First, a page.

Apollonius Rhodius


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Apollonius Rhodius

(ăp'əlō`nēəs rō`dēəs), fl. 3d cent. B.C., epic poet of Alexandria and Rhodes. He became librarian at Alexandria. His extant work, the Argonautica, is a Homeric imitation in four books on the story of the Argonaut heroes.
References in periodicals archive ?
"Hellenistic Chronology: Theocritus, Callimachus, and Apollonius Rhodius." In Papanghelis and Rengakos 2008, 73-92.
Homeric Hapax Legomena in the Argonautica of Apollonius Rhodius. Stuttgart: F.
Apollonius Rhodius, The Argonautica, The Loeb Classical Library, London, William Heinemann, 1930.
The case with Apollonius Rhodius's Argonautika was rather similar, for here too the Greek text had only just come into circulation.
Now that Apollonius Rhodius has become not only the subject of a substantial scholarly industry, but also an author widely prescribed in Classical Civilization courses, it is good to see the choice of translations of the poem expanded by Peter Green's (B)(*)The Argonautika.(11) Green uses a kind of free verse, typically lines of five/six beats.
The Argonautica of Apollonius Rhodius deals with a band of heroes one generation before the great warriors at Troy, and the narrative does not really concern itself directly with the later generation.
The story of Jason and the Argonauts has captured the imaginations of translators, adapters, movie producers, and pedants, but until now Greekless readers who wanted a faithful English version of the Argonautica of Apollonius Rhodius had to rely on R.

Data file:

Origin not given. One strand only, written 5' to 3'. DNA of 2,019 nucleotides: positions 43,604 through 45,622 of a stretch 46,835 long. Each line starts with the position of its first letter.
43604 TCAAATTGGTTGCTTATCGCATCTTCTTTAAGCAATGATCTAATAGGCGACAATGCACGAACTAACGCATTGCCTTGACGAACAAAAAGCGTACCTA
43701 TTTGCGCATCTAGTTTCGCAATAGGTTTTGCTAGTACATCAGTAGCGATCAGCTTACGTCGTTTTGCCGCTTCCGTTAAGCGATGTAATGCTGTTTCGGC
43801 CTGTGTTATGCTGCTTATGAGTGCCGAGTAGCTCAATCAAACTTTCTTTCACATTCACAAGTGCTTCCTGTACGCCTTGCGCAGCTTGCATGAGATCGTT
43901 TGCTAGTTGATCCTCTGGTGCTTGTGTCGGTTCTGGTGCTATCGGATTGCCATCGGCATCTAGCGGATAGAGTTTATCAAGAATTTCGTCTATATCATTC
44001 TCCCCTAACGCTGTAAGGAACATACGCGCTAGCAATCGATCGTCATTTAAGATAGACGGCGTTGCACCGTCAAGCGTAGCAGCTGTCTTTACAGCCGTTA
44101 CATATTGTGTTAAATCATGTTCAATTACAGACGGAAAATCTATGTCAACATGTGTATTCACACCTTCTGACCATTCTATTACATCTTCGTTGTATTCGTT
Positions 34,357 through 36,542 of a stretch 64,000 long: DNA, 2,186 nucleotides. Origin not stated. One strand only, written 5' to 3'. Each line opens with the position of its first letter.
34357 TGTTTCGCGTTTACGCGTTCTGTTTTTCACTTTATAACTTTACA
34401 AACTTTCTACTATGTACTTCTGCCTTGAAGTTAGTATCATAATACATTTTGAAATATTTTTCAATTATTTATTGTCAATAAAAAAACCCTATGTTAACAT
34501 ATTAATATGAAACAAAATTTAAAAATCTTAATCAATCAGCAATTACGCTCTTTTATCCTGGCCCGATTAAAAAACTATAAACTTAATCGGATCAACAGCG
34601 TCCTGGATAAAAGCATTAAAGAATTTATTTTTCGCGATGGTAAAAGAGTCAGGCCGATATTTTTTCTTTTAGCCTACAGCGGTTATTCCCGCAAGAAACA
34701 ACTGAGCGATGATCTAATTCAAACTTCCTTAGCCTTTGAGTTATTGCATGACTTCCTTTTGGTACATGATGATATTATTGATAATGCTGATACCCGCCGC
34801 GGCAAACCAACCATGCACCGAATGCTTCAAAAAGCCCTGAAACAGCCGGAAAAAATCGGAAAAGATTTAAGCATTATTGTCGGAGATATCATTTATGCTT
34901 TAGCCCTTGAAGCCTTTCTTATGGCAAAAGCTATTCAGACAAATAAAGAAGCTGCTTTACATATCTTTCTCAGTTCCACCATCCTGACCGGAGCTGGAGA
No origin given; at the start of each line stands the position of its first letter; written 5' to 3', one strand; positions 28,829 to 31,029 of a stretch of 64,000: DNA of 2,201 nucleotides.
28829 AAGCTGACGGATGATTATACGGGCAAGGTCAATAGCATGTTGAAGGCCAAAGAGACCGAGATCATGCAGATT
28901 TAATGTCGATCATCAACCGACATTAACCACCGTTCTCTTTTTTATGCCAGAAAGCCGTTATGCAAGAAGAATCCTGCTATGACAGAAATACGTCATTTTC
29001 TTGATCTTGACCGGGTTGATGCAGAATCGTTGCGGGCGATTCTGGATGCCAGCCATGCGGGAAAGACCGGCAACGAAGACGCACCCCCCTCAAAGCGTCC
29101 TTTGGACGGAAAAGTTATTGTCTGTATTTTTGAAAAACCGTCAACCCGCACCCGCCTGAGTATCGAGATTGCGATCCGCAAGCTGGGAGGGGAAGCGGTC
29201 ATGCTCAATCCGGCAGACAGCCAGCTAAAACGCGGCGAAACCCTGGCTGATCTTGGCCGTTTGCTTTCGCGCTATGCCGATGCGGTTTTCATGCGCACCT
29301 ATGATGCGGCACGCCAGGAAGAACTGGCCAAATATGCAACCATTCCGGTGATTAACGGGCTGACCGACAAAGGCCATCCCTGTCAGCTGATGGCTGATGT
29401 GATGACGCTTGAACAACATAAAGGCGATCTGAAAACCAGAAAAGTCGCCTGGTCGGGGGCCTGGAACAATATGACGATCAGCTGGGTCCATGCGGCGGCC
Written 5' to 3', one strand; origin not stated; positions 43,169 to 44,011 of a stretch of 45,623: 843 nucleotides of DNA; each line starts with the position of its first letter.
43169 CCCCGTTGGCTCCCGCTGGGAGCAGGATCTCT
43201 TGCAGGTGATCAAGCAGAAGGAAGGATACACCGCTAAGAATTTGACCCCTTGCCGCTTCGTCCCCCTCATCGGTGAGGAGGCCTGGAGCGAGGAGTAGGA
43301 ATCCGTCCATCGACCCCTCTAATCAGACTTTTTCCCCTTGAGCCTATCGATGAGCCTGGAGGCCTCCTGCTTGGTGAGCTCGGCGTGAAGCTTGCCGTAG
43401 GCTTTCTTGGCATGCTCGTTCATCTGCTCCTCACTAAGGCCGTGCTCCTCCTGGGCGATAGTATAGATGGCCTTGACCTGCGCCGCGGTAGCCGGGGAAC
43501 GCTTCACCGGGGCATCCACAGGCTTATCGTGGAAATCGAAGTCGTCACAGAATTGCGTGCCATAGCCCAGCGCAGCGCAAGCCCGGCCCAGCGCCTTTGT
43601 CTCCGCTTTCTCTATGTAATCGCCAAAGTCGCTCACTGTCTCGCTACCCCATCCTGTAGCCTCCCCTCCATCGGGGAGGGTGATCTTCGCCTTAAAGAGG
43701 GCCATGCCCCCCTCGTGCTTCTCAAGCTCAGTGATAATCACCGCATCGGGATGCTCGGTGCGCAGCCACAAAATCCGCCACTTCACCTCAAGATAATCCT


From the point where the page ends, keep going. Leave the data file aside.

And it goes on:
We are told, for example, that it is principally a realization of the scientific cosmogonies outlined programmatically by Apollonius Rhodius in the song of Orpheus (Arg.
A curious variation (also missed) occurs in Apollonius Rhodius' Argonautica iii.
Romance finds its origins perhaps in late Hellenistic times, having developed from erotic and exotic approaches to literature in Euripides, Menander, and Apollonius Rhodius, but it did not reach full bloom until the age of the Second Sophistic in the second century A.D., when rhetoricians encouraged their students to create improbable human situations rife with problems on which they might conduct debate.
Ancient accounts differ as to where the Amazons lived; Herodotus places them in Scythia, north of the Black Sea; Apollonius Rhodius ' Argonautica has them inhabiting a portion of the south shore.
Apollonius Rhodius: Allusion and Exemplarity." PCPS 42: 60-88.